Career Profile of a Certified Nurse Midwife (CNM)Job Descriptions December 4, 2012
If you are a registered nurse aspire to become a certified nurse-midwife, you will need to receive a certificate in midwifery after passing an examination conducted by the American Midwifery Certification Board; in addition, holding a Master of Science (M.S.) degree. Pregnant women depend on the assistance of CNMs during childbirth and post-pregnancy; these women look to CNMs for the provision of healthcare for both them and their infant.
In October 2010, a CNM earned an average annual salary ranging from $70,703 and $85,809 (source: www.PayScale.com). CNMs engaged in gynecology practices and obstetrics earned slightly more than those who worked in hospitals. Nurse-midwife without certification tends to earn $27,000 less in annual wages than CNMs.
Job Responsibilities of a Certified Nurse Midwife
Women in all stages of pregnancy rely on certified nurse midwife for assistance with post-delivery and childbirth. Gynecologists and obstetricians want CNMs to work closely with them and help them diagnose and treat women with chronic and serious ailments. CNMs educate and counsel patients, perform examinations and take specific medical histories. CNMs engaged in taking comprehensive medical histories of patients whom they examine; such patients are counseled and educated by the CNMs.
They are involved in the performance of diagnostic procedures and tests; alternatively, they may get technologists to perform such tests. Some states allow the prescription of pharmaceuticals by CNMs. Additionally, CNMs usually help with tasks relating to administration such as the maintenance of patients’ detailed records. Male patients with sexually transmitted diseases or reproductive health issues may depend on CNMs to treat their condition.
Job and Education Prerequisites of Certified Nurse Midwife
To become a certified nurse-midwife, you must be a registered nurse holding a master degree in nursing midwifery. Many aspiring CNMs launch themselves in this career path by earning a Bachelor of Science in Nursing (BSN) degree, followed by getting a Registered Nurse license by successfully taking the National Council Licensure Examination. Thereafter, they enroll for an accredited M.S. in nursing program with midwifery as their major.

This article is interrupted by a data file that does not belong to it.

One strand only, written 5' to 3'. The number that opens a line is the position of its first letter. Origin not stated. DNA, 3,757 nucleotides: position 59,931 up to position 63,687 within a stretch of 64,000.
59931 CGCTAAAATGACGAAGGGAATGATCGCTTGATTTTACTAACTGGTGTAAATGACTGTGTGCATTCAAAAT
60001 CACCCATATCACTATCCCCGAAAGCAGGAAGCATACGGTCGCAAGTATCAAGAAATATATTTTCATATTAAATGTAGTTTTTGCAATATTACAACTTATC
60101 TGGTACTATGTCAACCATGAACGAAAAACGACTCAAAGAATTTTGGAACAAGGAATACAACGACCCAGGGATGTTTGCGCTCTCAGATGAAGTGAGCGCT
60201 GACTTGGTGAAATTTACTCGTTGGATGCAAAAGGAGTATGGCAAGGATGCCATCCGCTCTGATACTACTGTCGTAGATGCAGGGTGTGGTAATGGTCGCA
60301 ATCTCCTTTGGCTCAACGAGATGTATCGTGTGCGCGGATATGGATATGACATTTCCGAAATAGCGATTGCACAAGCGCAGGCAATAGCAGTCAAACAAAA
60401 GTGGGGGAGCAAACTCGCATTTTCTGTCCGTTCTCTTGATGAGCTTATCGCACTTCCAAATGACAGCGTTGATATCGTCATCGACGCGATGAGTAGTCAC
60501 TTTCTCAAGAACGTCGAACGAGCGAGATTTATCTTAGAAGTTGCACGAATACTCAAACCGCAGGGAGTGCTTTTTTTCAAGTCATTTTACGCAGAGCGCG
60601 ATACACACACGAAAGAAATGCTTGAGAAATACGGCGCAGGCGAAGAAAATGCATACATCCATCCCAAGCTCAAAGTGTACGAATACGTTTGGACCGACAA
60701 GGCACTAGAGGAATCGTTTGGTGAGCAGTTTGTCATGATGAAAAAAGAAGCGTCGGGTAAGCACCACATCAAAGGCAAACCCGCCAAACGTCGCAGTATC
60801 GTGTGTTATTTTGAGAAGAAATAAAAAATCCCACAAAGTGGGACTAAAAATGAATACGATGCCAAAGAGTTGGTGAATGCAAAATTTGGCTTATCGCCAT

CNMs need to pass the American Midwifery Certification Board examination to become certified. Registered nurses need licensure to be able to work in all of the nation’s states and other U.S. territories.
In order to apply for enrollment to an M.S. in nursing program, registered nurse who has already earned a nursing certificate or an associate degree in nursing will be able to enroll into RN-to-BSN programs with a reduced curriculum that will allow them to complete such studies in one-to-two years at most.
Apart from fulfilling the education requirements, RNs must be considerate and able to savor the pleasure of working with women from different backgrounds ranging from teen years to post-menopausal years. They need the ability to work efficiently within teams and boast exceptional communication skills; particularly, they need to listen to patients with compassion and empathy.